With February fast approaching and the state's coldest and snowiest month (January) nearly in the rearview mirror, Minnesota's much-scrutinized pheasant and deer populations have "wintered the winter" quite well throughout the state — at least so far, according to the Department of Natural Resources.
"Last year the winter was definitely a lot more severe all around, in terms of cold and especially snow," said Pete Boulay, a DNR climatologist. "The biggest difference this year is the snow depth. Just about the entire state, save parts of northeast Minnesota, are running below average. We've had stretches of cold weather, but we just haven't had the snow cover."
The "mild winter" is good news for pheasants and deer, as well as hunters who pursue both species, wildlife officials say. That's in stark contrast to last year, when deer and pheasants suffered losses from prolonged bitter cold and, in many areas, deep snow — particularly in much of eastern Minnesota.
"Last year most of the state had a real tough winter, but this year so far we're faring much better, and that's good for pheasants and deer," said Steve Merchant, DNR wildlife population and regulations manager. "Assuming nothing changes, the table is set for deer for a good spring and lots of fawn production. The same is true for pheasants, though a mild winter isn't enough to offset habitat losses. But a mild winter never hurts reproduction."
The wild card is a late-winter blizzard. "That's the biggest threat, not as much for deer but for pheasants," said Merchant, adding that cold temperatures are less problematic for deer and pheasants than deep snow. "One major snowstorm with high winds can have direct mortality on pheasants."
For Minnesota's languishing pheasant population, a mild winter could set the table for a strong spring breeding effort, said Nicole Davros, upland game project leader for the Minnesota DNR in Madelia. She said hen pheasants that come through the winter in "good body condition" typically lay their eggs sooner (around mid- to late April) and hatch during the summer when insects are most abundant, which can bolster chick survival. "Insects are great sources of protein, and chicks need protein for feather development and building muscle," she said.
During a severe winter with deep snow and cold, pheasants have to abandon winter cover (cattail sloughs and shelterbelts) to search for food, leaving them exposed to the elements and predators. Such activity also depletes their fat and muscle reserves. "Pheasants can hunker down and can go up to two weeks without eating, but they can also lose 50 to 60 percent of their body weight, which makes them less healthy and more susceptible to predators and adverse weather," she said.
Davros said pheasants rarely starve to death during severe winters. "Pheasants aren't like native bird species that have adapted to winter," she said. "Pheasants can die of hypothermia when they're exposed to a significant weather event, oftentimes while they're searching for food. Ice will build up under their feathers and they'll die. Starvation is rarely the cause."
During a severe winter, pheasant mortality can reach 75 percent. "The good news is that we've had a mild winter so far, with very little snow," she said.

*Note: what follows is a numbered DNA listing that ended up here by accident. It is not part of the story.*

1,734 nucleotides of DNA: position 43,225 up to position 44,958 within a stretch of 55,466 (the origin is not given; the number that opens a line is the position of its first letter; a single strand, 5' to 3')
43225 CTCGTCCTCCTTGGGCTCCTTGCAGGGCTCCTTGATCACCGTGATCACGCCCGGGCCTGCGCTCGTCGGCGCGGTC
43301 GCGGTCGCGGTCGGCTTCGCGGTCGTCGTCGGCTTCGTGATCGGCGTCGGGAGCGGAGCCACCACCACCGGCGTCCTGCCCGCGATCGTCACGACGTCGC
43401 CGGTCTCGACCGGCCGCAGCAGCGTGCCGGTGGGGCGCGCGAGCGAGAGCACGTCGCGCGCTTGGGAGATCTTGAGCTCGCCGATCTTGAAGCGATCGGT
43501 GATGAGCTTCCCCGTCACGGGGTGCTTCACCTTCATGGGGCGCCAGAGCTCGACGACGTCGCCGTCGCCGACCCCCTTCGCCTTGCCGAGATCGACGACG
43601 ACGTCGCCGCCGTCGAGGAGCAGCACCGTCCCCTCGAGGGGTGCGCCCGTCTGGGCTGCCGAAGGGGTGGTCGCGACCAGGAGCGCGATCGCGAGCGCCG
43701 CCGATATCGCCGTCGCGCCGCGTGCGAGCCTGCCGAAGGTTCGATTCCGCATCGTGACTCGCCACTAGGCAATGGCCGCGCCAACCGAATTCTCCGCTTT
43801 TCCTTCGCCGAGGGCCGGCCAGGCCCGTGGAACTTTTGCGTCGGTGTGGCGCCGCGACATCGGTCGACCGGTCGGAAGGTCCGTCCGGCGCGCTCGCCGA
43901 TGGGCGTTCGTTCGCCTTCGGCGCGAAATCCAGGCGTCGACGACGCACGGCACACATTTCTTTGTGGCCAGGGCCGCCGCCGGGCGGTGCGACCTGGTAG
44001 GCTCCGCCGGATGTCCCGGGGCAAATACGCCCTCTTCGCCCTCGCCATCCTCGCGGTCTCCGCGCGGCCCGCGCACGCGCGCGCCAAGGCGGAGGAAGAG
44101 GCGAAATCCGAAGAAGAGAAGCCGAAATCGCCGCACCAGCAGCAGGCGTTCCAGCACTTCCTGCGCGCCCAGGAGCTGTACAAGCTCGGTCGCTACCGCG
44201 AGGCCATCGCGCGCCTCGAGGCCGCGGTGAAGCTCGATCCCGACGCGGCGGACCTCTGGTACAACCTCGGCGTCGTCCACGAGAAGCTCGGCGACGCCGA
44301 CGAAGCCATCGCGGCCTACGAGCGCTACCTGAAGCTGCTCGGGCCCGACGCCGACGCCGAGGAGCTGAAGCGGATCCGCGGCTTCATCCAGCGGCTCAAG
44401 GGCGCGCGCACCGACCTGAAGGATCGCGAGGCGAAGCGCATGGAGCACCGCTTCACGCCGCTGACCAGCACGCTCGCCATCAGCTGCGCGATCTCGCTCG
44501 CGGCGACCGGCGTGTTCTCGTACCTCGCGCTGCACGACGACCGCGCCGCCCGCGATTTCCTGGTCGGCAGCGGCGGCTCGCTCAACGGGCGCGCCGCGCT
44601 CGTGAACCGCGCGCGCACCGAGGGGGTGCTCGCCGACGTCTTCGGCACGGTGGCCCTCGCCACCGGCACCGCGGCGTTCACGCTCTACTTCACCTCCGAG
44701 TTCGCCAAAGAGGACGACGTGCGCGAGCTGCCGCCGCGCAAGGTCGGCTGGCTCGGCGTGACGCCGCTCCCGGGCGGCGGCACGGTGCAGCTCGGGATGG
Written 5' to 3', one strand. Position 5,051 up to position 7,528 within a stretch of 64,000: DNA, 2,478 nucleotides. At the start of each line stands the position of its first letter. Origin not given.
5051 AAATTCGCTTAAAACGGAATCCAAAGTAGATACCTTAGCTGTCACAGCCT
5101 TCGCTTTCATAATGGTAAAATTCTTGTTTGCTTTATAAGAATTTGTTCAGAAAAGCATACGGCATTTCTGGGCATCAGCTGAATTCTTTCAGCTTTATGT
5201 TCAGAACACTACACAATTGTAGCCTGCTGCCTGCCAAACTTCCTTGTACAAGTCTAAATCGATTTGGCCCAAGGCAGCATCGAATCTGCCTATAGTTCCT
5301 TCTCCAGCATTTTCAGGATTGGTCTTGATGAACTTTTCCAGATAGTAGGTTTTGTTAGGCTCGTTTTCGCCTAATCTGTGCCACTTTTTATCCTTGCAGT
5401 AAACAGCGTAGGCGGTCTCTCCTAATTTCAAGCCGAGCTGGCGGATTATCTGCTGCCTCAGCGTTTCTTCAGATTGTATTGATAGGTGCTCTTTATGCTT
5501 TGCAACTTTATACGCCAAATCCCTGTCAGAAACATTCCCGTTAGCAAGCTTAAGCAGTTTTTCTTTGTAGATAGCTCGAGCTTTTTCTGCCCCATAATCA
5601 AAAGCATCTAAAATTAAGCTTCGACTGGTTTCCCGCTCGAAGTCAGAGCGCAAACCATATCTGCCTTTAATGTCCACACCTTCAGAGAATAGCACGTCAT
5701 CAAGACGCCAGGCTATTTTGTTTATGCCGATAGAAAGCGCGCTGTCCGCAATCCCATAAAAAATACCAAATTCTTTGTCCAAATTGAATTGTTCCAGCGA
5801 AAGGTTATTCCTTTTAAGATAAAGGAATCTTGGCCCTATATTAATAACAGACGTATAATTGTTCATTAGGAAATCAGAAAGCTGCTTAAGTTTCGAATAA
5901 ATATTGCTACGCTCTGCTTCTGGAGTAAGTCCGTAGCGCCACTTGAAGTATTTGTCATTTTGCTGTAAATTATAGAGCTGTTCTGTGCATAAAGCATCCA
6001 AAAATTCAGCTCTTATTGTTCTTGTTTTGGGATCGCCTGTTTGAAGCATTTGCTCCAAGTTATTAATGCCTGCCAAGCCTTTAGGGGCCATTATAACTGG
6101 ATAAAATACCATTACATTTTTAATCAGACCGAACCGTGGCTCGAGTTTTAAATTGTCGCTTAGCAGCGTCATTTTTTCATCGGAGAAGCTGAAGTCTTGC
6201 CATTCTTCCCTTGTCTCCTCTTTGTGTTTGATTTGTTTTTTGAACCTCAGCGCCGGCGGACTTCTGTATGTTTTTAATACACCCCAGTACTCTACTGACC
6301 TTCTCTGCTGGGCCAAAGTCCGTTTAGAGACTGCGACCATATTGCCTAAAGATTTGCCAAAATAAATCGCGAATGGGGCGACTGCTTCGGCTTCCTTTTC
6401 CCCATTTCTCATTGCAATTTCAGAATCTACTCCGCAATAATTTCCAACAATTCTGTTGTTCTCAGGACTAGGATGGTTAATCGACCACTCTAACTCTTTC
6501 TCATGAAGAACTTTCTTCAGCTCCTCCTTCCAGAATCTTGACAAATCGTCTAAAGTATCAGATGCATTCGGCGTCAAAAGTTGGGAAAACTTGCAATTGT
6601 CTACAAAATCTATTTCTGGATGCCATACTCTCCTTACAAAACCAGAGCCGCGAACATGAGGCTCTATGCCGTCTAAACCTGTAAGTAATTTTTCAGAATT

The long-term future of the state's pheasant population rests in offsetting recent habitat losses. "The loss of CRP [Conservation Reserve Program] acres on private land has definitely hurt," Davros said. "But we've seen this happen before, and now we have to learn from our mistakes."
Minnesota's white-tailed deer survive winter by living off their fat reserves, which are bolstered in summer and fall. This year's mild winter has both farmland and forest deer in good shape, wildlife officials say.
"So far, so good," said Glenn DelGiudice, moose and deer project leader with the Minnesota DNR. "Northern deer are all about energy conservation in winter. The more severe the winter, the more energy they use. Right now we've had a pretty mild winter to date, so most deer should be in good body condition and maintaining their fat reserves."
While farmland deer have access to more high-calorie food sources like corn and other waste grains, forest deer, particularly during severe winters with heavy snow, must survive on less nutritious woody browse. During historical severe winters, forest deer mortality can reach 30 to 40 percent. "That's rare, but it happens," said DelGiudice. "It's typically between 5 and 12 percent."
If this year's mild winter holds, pregnant does should enter spring healthy, which typically increases fawn survival rates. "When a doe comes out of winter stressed with low body weight, fawn birth weights are less and survival is lower. They're more vulnerable to predation."
During severe winters with deep snow, DelGiudice said "wolf predation is the primary proximate cause of death" for forest deer, "but undernutrition is a primary contributing factor."
"A good winter for deer is a harder winter for wolves," he said. "In parts of the Arrowhead region, there's a lot of variation in snow depth right now, from 8 to 16 inches. But in north-central Minnesota and other parts of the state, there's only 2 to 8 inches of snow, maybe less."
With less snow, deer have a better chance to escape wolves. "Seven inches of snow is like walking on bare ground for deer," DelGiudice said.
Tori J. McCormick is a freelance writer living in Prior Lake. Contact him at firstname.lastname@example.org.